Reliance II (C) 2014 by Debi Bradford
Mallaig, a bustling, thriving, incredibly beautiful port, is situated on the north west coast along the famous Road to the Isles. Very much a working fish port, Mallaig is a fabulous central base by which to explore this area of Scotland. The ferry to the Isle of Skye runs regularly and the isle is just a short hop across the Sound of Sleat. Founded in the 1840s, Lord Lovat, owner of North Morar Estate, divided up the farm of Mallaigvaig into seventeen parcels of land and encouraged his tenants to move to the western part of the peninsula and turn to fishing as a way of life. (UndiscoveredScotland.com)
Mallaig, Scotland (C) 2014 by Debi Bradford
The well known Jacobite steam train (featured in the Harry Potter movies) follows the famous Road to the Isles and operates in the summer months from Fort William to Mallaig, calling at Glenfinnan Station where visitors can visit the museum, have a meal in one of the old dining cars and even stay in one of the restored carriages.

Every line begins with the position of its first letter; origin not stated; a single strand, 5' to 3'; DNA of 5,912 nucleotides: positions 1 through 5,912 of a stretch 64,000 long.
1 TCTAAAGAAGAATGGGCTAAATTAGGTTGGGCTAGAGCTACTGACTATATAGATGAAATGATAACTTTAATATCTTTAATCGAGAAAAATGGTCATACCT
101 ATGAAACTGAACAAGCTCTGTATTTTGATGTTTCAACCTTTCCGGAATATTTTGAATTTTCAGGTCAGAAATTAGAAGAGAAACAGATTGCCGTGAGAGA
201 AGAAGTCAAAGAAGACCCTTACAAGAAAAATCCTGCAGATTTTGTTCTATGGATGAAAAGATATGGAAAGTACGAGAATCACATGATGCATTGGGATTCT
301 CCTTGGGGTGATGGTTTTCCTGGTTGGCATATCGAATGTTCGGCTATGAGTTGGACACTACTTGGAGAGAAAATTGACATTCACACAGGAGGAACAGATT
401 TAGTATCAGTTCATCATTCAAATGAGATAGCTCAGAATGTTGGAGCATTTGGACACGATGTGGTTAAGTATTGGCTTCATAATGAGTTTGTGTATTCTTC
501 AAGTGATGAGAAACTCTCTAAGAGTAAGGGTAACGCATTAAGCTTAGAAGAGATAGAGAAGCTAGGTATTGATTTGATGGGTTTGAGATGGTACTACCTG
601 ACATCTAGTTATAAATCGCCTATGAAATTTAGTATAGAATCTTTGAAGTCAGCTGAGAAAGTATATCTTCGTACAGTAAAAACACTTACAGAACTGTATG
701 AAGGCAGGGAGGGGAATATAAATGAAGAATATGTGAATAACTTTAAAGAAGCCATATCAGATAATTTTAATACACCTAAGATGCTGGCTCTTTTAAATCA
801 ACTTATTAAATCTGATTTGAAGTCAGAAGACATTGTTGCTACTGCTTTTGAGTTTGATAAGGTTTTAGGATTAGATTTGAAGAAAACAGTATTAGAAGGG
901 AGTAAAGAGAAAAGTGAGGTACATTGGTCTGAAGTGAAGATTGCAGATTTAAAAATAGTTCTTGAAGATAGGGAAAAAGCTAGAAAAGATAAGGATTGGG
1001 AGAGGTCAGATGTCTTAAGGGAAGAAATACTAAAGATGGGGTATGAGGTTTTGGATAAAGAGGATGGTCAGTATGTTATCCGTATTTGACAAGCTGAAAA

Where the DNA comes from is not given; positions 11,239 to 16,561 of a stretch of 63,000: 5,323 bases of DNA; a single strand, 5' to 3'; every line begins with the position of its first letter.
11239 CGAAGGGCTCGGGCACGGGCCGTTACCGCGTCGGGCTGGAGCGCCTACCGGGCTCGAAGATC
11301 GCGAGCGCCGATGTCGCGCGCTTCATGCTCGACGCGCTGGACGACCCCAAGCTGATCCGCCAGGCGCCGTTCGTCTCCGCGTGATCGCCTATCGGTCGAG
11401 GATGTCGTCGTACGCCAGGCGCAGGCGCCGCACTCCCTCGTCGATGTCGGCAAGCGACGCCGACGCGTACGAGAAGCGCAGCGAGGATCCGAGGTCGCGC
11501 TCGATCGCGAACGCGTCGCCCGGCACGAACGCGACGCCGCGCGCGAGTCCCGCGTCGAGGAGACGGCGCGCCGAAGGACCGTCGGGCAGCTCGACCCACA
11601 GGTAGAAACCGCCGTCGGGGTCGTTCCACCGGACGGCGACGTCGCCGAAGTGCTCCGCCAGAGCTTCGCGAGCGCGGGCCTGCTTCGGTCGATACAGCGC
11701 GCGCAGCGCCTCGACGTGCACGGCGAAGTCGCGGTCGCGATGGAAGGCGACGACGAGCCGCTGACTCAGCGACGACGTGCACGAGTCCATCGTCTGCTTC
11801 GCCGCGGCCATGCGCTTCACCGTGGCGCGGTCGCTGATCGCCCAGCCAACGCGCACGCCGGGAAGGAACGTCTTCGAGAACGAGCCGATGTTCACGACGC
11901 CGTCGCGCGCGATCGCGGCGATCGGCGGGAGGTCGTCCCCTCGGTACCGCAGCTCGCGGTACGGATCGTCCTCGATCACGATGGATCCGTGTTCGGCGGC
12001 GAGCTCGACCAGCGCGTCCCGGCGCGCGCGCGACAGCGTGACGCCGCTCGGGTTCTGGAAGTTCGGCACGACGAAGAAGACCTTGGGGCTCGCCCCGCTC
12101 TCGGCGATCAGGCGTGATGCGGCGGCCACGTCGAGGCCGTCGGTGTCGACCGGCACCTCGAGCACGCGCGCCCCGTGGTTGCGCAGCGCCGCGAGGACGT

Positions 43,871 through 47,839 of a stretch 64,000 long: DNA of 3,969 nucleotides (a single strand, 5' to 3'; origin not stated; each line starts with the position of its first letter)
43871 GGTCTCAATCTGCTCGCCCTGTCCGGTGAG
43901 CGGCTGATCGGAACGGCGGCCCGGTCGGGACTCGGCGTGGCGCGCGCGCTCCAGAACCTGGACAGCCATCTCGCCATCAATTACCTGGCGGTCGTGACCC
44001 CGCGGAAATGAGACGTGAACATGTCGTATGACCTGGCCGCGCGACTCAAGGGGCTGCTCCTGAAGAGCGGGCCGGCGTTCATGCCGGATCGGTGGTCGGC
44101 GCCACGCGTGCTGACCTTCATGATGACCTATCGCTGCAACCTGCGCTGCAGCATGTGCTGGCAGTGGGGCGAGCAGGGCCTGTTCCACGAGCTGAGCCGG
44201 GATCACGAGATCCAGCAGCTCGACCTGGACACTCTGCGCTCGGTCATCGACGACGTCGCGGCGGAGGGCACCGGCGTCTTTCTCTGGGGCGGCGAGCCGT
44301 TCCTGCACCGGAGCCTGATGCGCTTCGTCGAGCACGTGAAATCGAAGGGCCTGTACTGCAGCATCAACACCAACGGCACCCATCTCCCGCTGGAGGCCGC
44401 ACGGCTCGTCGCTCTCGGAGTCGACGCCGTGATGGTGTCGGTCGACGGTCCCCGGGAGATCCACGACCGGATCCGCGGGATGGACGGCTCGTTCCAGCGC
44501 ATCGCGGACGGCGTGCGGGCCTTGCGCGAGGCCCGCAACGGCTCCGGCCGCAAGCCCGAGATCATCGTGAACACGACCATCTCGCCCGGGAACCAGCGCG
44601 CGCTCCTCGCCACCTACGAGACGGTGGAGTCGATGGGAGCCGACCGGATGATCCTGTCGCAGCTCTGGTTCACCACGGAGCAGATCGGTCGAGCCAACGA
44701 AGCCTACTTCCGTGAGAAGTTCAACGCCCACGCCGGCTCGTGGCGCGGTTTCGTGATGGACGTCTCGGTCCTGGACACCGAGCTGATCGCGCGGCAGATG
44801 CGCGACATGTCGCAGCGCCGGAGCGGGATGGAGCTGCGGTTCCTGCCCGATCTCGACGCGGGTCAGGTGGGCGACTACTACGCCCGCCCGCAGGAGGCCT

The Jacobite Express aka Hogwarts Express (C) 2014 by Debi Bradford
The above photo of the Jacobite Express steam train was taken during a stop at Glenfinnan. Our guide said he wasn’t certain but “heard” that the train might be making its way through Glenfinnan while we were there. We were hopeful but doubtful. Within ten minutes or so we began to hear the puff-puff-puff of the train coming through the mountains. Finally, it came into view! Hogwarts Express!
Repairs (C) 2014 by Debi Bradford
Castles and gardens of Scotland were incredible experiences. However, I found that, for me, the simple pockets of crofts and fishing villages and hamlets spoke to me maybe even more so. This is real Scotland. This, these small places teeming with Highlanders and “outlanders” filled my cup to overflowing.
Fisherman and his granddaughter Sculpture, Port of Mallaig (C) 2014 by Debi Bradford
Here you see the statue in Mallaig Harbor of an 8 foot tall fisherman holding a young girl’s hand and pointing out to sea. This sculpture was given to the port of Mallaig by its sculptor Mark Rogers of Airor in Knoydart. Mr. Rogers originally used chicken wire base onto which he molded cement to make the figures. But when he found out the sculptures were going to be erected on Mallaig Pier he cut off the legs and cast them again in concrete in order to withstand the gales. (Road to the Isles.org)